In recent days, the National Park Service began work on restoring and painting the cemetery monument at Manzanar National Historic Site, and they shared photos of their work, now completed.
The famous white obelisk, the Soul Consoling Tower, is one of the few remaining structures from the Manzanar concentration camp and the cemetery it marks is where the annual Manzanar Pilgrimage is held each year on the last Saturday in April.
To view the photos of the work as it progressed, click on any of images below to view a larger version, and to click through the gallery.
LEAD PHOTO courtesy National Park Service.
Manzanar Cemetery Monument Restoration/Painting 2014 – Manzanar National Historic Site
18 photos; All photos courtesy National Park Service
The Manzanar Committee’s Official web site is licensed under a Creative Commons Attribution-NonCommercial-NoDerivs 3.0 Unported License. You may copy, distribute and/or transmit any story or audio content published on this site under the terms of this license, but only if proper attribution is indicated. The full name of the author and a link back to the original article on this site are required. Photographs, graphic images, and other content not specified are subject to additional restrictions. Additional information is available at: Manzanar Committee Official web site – Licensing and Copyright Information.
In the early 1970s, my late wife Nadine and I decided to stop and see what was left of the former concentration camp at Manzanar, on a long drive up highway 395 and connecting roads through eastern Oregon and Washington, to a conference of historians in British Columbia. We left Los Angeles after midnight and arrived at what we thought was the site just before sunrise. As we drove through the brush toward the white obelisk that marked the cemetery, we came upon a dozen pickup trucks parked around the obelisk. The 20-30 scruffy old men and teenagers were apparently hunters, and they were testing their guns and practicing their marksmanship by firing at the obelisk. All its sides were pock-marked by large and small caliber shells.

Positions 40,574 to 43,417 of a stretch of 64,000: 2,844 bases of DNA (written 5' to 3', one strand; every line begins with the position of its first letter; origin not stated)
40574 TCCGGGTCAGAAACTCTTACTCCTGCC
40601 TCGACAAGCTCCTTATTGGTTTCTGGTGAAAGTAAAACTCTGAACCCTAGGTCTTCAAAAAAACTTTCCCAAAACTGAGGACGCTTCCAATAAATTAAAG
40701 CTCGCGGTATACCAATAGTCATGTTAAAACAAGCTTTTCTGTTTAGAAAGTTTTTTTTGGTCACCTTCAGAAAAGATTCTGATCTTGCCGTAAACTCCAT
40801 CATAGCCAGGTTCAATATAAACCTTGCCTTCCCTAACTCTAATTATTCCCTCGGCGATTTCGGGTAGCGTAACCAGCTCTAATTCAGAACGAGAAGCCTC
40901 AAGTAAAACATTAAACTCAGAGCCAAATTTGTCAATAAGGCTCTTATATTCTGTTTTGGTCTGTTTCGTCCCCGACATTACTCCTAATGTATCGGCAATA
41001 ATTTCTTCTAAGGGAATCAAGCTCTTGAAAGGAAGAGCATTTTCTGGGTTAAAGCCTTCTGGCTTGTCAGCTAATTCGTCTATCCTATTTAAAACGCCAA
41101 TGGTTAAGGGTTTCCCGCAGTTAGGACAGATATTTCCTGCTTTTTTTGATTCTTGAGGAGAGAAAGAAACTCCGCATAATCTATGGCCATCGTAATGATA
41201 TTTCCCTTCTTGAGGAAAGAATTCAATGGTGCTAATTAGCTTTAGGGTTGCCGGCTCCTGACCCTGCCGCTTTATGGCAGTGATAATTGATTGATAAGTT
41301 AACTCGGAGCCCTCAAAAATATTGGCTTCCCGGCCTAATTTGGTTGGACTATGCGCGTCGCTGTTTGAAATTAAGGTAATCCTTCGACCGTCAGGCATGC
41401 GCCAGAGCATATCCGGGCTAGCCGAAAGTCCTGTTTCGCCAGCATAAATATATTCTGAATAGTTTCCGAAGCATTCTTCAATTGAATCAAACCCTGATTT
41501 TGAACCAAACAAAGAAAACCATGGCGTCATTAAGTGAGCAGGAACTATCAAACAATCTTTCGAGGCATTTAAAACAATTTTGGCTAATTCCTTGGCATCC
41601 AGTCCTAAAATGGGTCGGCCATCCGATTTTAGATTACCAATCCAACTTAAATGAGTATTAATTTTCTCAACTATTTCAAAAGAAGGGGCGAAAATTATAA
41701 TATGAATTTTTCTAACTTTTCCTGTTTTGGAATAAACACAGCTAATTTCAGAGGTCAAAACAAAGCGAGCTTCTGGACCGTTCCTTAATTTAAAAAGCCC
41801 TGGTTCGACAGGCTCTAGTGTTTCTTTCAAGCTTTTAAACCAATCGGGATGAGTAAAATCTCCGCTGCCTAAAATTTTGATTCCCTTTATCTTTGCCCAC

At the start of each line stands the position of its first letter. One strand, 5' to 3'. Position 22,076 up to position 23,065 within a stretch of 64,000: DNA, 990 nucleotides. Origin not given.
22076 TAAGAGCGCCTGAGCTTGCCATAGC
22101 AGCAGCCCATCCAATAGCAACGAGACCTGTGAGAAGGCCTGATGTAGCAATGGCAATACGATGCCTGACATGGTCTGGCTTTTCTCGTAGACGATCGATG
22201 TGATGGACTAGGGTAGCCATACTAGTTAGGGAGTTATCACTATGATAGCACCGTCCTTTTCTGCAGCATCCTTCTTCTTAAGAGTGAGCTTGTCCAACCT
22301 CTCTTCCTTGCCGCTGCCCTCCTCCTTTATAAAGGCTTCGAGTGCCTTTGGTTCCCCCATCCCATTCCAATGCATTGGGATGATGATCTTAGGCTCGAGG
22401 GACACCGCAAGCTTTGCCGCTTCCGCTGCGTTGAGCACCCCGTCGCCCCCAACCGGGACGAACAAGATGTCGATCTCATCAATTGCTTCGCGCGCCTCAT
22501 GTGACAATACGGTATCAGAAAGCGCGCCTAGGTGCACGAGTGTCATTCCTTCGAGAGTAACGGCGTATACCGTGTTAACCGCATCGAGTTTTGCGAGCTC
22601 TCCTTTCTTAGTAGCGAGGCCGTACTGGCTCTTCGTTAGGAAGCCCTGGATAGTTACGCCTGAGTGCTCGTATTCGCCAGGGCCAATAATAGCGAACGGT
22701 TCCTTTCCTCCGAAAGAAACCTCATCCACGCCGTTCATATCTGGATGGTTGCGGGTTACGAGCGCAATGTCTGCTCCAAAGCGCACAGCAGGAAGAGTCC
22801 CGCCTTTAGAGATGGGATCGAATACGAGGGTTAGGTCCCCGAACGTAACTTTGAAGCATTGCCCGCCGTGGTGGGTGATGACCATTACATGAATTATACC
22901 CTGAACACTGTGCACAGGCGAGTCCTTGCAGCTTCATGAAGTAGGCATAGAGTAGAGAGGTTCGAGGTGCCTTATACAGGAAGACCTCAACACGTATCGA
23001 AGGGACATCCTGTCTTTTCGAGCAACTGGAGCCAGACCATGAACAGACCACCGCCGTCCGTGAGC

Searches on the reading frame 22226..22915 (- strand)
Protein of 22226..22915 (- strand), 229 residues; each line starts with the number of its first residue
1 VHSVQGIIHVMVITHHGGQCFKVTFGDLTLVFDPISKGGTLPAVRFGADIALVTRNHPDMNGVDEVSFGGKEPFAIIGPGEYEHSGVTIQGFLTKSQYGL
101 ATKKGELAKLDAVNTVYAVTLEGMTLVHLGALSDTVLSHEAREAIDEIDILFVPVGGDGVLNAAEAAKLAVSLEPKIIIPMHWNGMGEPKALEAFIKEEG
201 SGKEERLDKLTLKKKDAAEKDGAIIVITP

As I turned our old VW Beetle around and gunned the engine, our tires got stuck in the sand. After what seemed a long time, a dozen hunters came over and pushed our car free. One teenager turned out to be a young woman, and she shared a welcome cup of hot coffee. In the meantime, some hunters continued to fire their guns at the obelisk until someone shouted for them to stop. The sun began to rise, but before the hunters departed they asked if we knew what had happened at the site and why was there this strange obelisk with “Oriental inscriptions?” When we told them it was a memorial site from World War II, not one of them seemed to know what we were alluding to, and we jumped into our car and headed back to the main road to continue our journey north.
Query: During the recent restoration, were there any new pock marks on the obelisk?
Emeritus Professor of History, CSU Dominguez Hills
Good question. We’ll have to ask.
Thanks for the update and great photos. I did not notice any cars in the photos. Just a friendly suggestion that for the next pilgrimage, vehicles not be allowed to the west of the monument, so as to allow better photo ops. If we don’t care for solar farms in the view shed, to be consistent we should avoid cars in the sacred view from the monument to the mountains. Perhaps this has already been brought up with event planners. I went to the 40th anniversary of Bloody Sunday at the Edmund Pettus Bridge, and it was a powerfully moving experience. When I went for the 45th, there was a huge American Airlines’ event sponsor banner hanging the width of the bridge over the roadway – very ugly, and probably won’t happen again. (The 50th is next March. Our friend Rev. Paul Nakamura was there for the final march to the Capitol in 1965.)